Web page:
Every February we celebrate Black History Month—a time to reflect, celebrate and honor the achievements of African Americans. What was originally “Negro History Week,” turned into a month-long celebration of Black history because DUH! Black is beautiful, courageous, inspiring and so many other adjectives that I don’t have room to list. Before I start bragging about my heritage, here’s how you can observe the month in Birmingham and around Alabama.Continue reading “How to celebrate Black History Month in Birmingham + surrounding cities”
In hopes of visiting all 50 states, Zuckerberg and his wife Priscilla Chan are traveling across the south to gain insight into different communities, and the people who hold them together.
Courtesy of WIAT
The Economic Development Partnership of Alabama (EDPA) holds an annual competition to provide the top three winners with funding for their startup.
Now, 9 more startups, one of which is based in Birmingham, will be competing in the 2017 round.
Martin Luther King Jr.’s birthday is tomorrow. This is the first part of two pieces recapping some of the Jewish involvement in the Civil Rights Era.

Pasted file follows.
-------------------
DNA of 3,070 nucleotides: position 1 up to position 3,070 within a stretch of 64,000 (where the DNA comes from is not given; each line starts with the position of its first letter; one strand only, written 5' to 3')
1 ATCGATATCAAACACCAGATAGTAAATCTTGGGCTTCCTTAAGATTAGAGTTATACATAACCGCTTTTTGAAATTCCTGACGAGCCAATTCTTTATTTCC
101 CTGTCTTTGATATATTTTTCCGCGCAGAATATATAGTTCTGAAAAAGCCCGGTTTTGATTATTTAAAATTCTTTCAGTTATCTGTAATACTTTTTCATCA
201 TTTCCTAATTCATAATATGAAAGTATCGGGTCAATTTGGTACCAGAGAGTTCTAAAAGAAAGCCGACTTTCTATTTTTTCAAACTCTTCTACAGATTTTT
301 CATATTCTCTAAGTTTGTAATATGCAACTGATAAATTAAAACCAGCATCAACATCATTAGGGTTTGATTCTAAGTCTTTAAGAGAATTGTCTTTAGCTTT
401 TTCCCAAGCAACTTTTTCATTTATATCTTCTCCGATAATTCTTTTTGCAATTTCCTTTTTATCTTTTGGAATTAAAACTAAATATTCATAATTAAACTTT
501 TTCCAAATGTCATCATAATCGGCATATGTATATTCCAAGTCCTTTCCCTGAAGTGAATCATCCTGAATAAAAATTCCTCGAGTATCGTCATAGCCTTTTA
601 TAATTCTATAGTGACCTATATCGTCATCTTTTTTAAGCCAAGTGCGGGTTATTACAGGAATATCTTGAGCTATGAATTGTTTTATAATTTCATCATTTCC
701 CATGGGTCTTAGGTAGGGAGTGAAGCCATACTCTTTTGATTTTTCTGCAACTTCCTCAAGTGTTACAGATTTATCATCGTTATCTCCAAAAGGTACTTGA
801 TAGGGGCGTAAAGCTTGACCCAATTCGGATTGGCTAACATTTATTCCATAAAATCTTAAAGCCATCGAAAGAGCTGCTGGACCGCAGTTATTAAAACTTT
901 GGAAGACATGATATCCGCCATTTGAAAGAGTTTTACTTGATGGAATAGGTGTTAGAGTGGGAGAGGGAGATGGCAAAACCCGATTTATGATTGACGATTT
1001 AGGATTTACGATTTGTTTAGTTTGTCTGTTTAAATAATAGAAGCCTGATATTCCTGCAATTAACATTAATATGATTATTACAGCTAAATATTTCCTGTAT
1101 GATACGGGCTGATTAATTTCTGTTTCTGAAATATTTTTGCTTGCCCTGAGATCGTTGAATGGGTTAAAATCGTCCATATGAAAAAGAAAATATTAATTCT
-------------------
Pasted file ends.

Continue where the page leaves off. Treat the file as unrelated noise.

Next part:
The history of the Jews in Alabama is one that is long, silent, and largely unrecognized. For one, the population of Jews has decreased by a large margin in the last three generations. Many left for Atlanta and Memphis, many stayed only as long as children weren’t in yeshivas (religious schools) before moving North, and many lost their Jewish identity for marriage, assimilation, the reasons go on and on. And while the journey of the Jews in the South is fascinating, I will be focusing only on the 1960s in Birmingham.
Fact #1: It exists! The Okra Festival is held annually, the last weekend in August, in Burkville, Lowndes County, AL about 20 miles west of Montgomery. When I heard about it, I had to go, as fresh okra is one of my favorite things and the festival rated as one of the top things to do in August in Alabama, other than drink iced tea and sit under a fan.